As I tap this one-handed on my phone, I’m nap trapped. My toddler has fallen asleep breastfeeding, leaving me unable to put away all the kids’ new toys, go through unopened mail, unpack our suitcases or do any of the other things on my list. But I am not complaining. Today, I’m happy for this boob nap.
Kiwi rarely falls asleep on me these days. And on the occasions she does, I can’t let her snooze on me. I don’t have that flexibility; I have a preschooler.
But Peeper went down to Eugene with her dad to pick up our dog, so for today I am mom of only one kid. And that “only child” has a doozy of a cold. So it’s really not that shocking she fell asleep at the breast—and why I let her keep sleeping on me, boob nap style.
Second child mommy guilt
Moms of two kids, I’m sure you feel me here: I often feel guilty that I’m not able to give one-on-one attention to my second-born.
With Peeper, I stared at her eyes flick this way and that under her eyelids as she slept. I wondered about her future as her tiny body rose and fell with each breath. I let hours go by while she napped on me.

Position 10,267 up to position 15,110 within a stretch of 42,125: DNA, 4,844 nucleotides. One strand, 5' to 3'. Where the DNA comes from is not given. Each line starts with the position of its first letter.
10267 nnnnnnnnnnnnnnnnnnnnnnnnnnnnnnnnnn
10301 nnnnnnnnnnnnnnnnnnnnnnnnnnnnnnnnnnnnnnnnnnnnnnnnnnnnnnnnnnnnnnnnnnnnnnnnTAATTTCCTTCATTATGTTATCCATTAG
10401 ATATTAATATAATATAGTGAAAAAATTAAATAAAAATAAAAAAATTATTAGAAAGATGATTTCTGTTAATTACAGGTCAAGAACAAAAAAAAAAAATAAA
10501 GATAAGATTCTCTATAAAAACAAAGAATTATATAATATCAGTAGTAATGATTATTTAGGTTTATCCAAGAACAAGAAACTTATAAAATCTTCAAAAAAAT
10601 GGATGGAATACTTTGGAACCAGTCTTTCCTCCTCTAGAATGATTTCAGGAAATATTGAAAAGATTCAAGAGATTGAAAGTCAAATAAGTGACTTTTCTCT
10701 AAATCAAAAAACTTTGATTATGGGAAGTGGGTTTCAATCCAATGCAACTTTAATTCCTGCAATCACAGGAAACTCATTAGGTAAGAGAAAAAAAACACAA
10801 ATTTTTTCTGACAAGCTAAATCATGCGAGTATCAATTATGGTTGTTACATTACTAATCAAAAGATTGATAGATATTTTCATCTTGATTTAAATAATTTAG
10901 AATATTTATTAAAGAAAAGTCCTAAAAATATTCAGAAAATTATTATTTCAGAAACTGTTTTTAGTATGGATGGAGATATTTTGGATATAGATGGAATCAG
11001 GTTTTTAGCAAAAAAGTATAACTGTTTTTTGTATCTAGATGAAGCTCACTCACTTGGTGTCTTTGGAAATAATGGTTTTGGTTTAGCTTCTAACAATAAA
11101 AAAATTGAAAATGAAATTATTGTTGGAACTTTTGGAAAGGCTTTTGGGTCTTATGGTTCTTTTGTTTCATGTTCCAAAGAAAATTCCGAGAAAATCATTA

With Kiwi, though, I tried to put her down as soon as I could. I rushed back to Peeper, hoping she hadn’t taken scissors to her hats or colored a giant heart on the wall again.
As the second child, Kiwi has only known sharing me with her big sister.
There are benefits to that, of course: In theory, Kiwi will become patient and independent. But sometimes I wish she could enjoy having a mom with nothing else to do than watch her as she sleeps.
A boob nap gives comfort and so much more
So here I sit, listening to Kiwi’s snotty snores. She nursed herself to sleep because breastfeeding is about the only thing that makes her feel better.
Kiwi is our last baby. She’s of course not a baby anymore; she’ll be 18 months in a few weeks. She probably won’t breastfeed much longer and once she’s done, I will never again have this kind of closeness.
Breastfeeding will be replaced with other ways of bonding, but none of them has the same kind of direct comfort.
Breastfeeding takes a part of me—milk my body made specially for my child at this moment, customized to her nutritional and health needs. I am literally giving myself to comfort and nourish her. She will know no love this direct until she breastfeeds her own baby, should she have kids and choose to nurse. There is nothing like this.
A prescription for me, too
By now my leg is asleep and I have to pee. But I can’t bear to wake Kiwi. I’ll let her rest as long as she’s able.
I’m grateful that she is comfortable enough to sleep—that’ll help her fight this bug. She occasionally swallows, too, so she’s also getting antibodies and sickness-fighting support from my milk.
What am I getting? I’m getting the closeness I crave, the rest I need and memories I’ll draw on when Kiwi is grown (and weaned).
Today, a boob nap is just what the doctor ordered—for her and for me.